25 August 2020
The UK Home Office has approved a new type of electroshock weapon for police forces in England and Wales, despite a scientific advisory committee conluding that it has a “consistently higher miss rate” (thus representing a greater risk to bystanders) and “may be more painful for the subject” than those currently in use. The news that English and Welsh police may now procure the 'Taser 7' comes a week after it was revealed that UK police forces disproportionately deploy the weapons against non-white children.
Police to be issued with ‘more painful and less accurate’ Tasers in England and Wales (The Independent, link):
"Police are to be issued with new Tasers despite tests finding they hit their targets less frequently than older models.
The Home Office claimed the new Taser 7 was “more accurate” on balance because its barbs fly faster and straighter at suspect, but concerns were raised in official assessments.
Tests found higher “miss rates” for the updated model than the two older versions currently used by British police, and warned that it would cause increased pain, a higher risk of injury, and a safety threat from flying probes.
Police chiefs across England and Wales will be able to procure the Taser 7 despite a warning over the use of stun guns from the Independent Office for Police Conduct (IOPC).
In May, the watchdog said they were being used disproportionately against black men and mentally ill suspects, and a series of incidents where suspects were injured have sparked a backlash."
For further detail on the new weapons, see the documentation published by the Home Office:
On the discriminatory use of tasers when they are deployed on children, see: BAME children three times more likely to have a Taser weapon used on them by police (The Guardian, link):
"The proportion of BAME 11- to 17-year-olds having electronic stun guns used on them in comparison white children has been rising as growing numbers of officers are equipped with the weapons, responses to Freedom of Information requests show.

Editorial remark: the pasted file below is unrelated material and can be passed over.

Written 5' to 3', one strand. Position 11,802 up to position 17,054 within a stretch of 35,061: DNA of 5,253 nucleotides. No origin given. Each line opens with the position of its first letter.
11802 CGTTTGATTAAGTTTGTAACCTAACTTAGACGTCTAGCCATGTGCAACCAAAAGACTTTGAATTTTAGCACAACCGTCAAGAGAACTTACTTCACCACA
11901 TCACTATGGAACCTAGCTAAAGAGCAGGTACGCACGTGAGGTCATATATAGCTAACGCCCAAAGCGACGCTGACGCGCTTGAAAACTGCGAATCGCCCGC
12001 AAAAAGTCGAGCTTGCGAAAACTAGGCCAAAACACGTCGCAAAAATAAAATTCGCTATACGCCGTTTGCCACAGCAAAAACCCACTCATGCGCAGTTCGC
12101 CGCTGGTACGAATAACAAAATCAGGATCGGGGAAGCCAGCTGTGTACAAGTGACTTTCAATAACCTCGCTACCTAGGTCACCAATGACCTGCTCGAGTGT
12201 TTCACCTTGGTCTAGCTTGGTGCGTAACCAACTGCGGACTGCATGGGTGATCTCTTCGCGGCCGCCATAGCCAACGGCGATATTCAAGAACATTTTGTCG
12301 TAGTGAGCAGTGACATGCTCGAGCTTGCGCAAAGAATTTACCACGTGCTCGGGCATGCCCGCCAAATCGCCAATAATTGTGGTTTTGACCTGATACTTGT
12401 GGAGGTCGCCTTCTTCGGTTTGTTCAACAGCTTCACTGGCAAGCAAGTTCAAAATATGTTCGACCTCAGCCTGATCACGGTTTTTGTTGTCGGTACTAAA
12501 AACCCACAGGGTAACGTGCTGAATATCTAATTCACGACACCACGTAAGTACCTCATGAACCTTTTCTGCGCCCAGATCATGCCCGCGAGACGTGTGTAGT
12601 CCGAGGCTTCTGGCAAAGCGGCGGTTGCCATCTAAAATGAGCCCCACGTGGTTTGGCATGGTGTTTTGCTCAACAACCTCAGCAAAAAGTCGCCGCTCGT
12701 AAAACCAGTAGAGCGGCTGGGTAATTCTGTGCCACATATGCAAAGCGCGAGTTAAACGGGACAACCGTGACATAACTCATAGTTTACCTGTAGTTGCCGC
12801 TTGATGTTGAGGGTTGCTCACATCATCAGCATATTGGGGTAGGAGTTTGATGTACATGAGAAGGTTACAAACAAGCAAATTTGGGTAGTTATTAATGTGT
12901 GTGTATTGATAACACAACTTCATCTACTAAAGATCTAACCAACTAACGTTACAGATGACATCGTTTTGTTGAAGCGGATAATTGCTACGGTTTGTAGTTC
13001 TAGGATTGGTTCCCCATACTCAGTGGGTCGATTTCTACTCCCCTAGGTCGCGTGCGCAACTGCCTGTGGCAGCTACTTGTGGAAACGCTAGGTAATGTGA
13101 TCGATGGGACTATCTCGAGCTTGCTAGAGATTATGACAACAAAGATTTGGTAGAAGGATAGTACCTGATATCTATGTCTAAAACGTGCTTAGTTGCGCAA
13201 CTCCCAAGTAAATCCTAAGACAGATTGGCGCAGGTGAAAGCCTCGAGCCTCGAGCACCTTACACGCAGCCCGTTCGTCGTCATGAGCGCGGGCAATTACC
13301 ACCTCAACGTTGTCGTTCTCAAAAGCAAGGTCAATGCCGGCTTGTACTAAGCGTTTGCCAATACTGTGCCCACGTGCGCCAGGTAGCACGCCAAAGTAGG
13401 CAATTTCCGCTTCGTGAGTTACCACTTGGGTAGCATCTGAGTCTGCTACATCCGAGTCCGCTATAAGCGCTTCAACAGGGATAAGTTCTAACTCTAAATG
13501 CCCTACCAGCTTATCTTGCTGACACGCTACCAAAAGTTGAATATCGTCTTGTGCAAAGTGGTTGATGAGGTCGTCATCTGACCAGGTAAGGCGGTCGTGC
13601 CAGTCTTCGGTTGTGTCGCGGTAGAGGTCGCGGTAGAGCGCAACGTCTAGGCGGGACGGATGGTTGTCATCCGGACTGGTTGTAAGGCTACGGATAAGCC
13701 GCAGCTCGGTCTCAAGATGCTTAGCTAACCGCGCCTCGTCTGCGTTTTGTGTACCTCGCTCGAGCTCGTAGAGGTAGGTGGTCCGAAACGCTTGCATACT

According to the figures, stun gun use by officers against 11- to 17-year-olds of all ethnicities is rising, with 61% more children facing them last year than in 2018 – while data from 2020 shows it is continuing to increase steeply.
Twenty-seven forces responded in full to the requests from the Guardian, covering 2017 to 2020, with another responding in part. Others rejected the requests on cost grounds, while some did not provide detailed data.
In 2020 the data, mostly up until the end of May, shows BAME children have had Taser weapons used against them more times than white children – 295 occasions against 271. The true figure accounting for all police forces is certain to be significantly higher."
As pointed out in both media reports referred to above, the 'Independent Office of Police Conduct' called in May for:
"...greater scrutiny on use of Taser following a series of incidents and increasing community concerns...
Director General Michael Lockwood said the IOPC was aware of concerns from a broad range of stakeholders about disproportionate use of Taser against black people and those with mental ill health."
The Home Office has branded the new weapons as providing greater capability for protection of police officers and the public: Priti Patel approves new Taser model to protect officers and the public (Home Office press release, link)
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